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Click to read the Open letter from the Bishop of Hereford, April 2013
CHORAL EVENSONG - Every first Sunday of the month 6.30 pm to 7.30 pm. The form of the service is based on the traditional prayer book and has a particular resonance, beauty and assurance in these troubled times. The music often reflects this. The choir often works hard to produce an anthem suitable for the occasion.
If you think that you might enjoy starting (or ending) the week with a contemplative service of this nature, then I commend it to you.
John Shepherd, Choir Master
Cardington is a conservation village and one of the prettiest villages in the county, nestling with its outlying hamlets under Caer Caradoc in the beautiful upland hill country of South Shropshire.
A LEAFLET WRITTEN BY P L (MIN) BLAND FOR
THE SHROPSHIRE HISTORIC CHURCHES TRUST
This account is a condensed summary of the research carried out by Min Bland; it should not be seen as the summary of a completed historical research project.
15 February 2006
(Grade I listed building)
The church of St James at Cardington stands in the centre of the village on ground raised slightly above the surrounding lanes. Recorded in the Domesday Book of 1086 'Cardintune' was held by two persons both named Austin before 1066. It is not known whether there was a church before the present one was begun at some time in the twelfth century. The stone building is mostly coursed rubble and has a tower, nave and chancel showing evidence of Norman, Early English and Gothic architecture. The castellated tower is visible from whichever direction the village is approached.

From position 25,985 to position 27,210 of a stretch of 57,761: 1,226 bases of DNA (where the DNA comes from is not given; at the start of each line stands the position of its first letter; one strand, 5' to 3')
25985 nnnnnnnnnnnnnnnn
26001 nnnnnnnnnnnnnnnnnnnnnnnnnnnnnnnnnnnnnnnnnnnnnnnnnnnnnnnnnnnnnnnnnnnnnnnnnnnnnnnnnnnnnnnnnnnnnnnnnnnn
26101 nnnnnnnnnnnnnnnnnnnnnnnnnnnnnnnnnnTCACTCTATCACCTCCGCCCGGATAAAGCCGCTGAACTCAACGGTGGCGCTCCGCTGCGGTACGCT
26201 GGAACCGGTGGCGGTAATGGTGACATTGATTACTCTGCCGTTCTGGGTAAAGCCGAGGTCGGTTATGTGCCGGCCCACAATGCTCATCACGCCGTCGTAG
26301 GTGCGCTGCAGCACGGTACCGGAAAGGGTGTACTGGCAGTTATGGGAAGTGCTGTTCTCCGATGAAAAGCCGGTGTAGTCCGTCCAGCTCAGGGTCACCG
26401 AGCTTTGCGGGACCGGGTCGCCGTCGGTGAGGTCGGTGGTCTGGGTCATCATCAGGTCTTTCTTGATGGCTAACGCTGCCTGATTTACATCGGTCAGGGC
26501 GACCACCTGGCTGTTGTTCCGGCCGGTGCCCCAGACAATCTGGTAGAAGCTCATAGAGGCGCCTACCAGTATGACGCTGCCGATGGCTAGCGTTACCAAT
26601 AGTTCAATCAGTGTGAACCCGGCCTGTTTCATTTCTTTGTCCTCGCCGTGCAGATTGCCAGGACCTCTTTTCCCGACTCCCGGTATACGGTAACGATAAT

In the second half of the twelfth century the village become known as Templars' Cardington having been given in 1167 by William FitzAlan to the Knights of the Temple of Jerusalem whose preceptory in Shropshire was at the nearby manor of Lydley Hayes. There were 34 tenants who paid a small sum each year for the privilege of living under the protection of the Poor Knights of Christ.
The first known vicar was Arnolf in 1185 but there is also recorded a married priest called Inard or Quand who, with his wife, Mathilda, paid a small sum each year to the Templars. It is interesting because priests at that time were not supposed to marry. In 1308 Templars were suppressed and the Order disbanded. Their possessions of Lydley Hayes and Cardington were presented to a similar order, the Knights of St. John of Jerusalem or Knights Hospitallers, but by 1316, the Knights of St. John had returned the gift to Edmund FitzAlan, Earl of Arundel. (The subsequent history is entertaining but must be reserved for the fuller edition.)
The eastern part of the NAVE is thought to have been built in the second half of the 12th century. A blocked doorway and a window survive in each side wall. It was extended westward towards the end of the century with new north and south doorways. The north doorway, now blocked, has a tympanum which may have been re-used from an earlier position and reversed though Dr. Cranage thought it might have been a millstone. It can be seen from outside the church.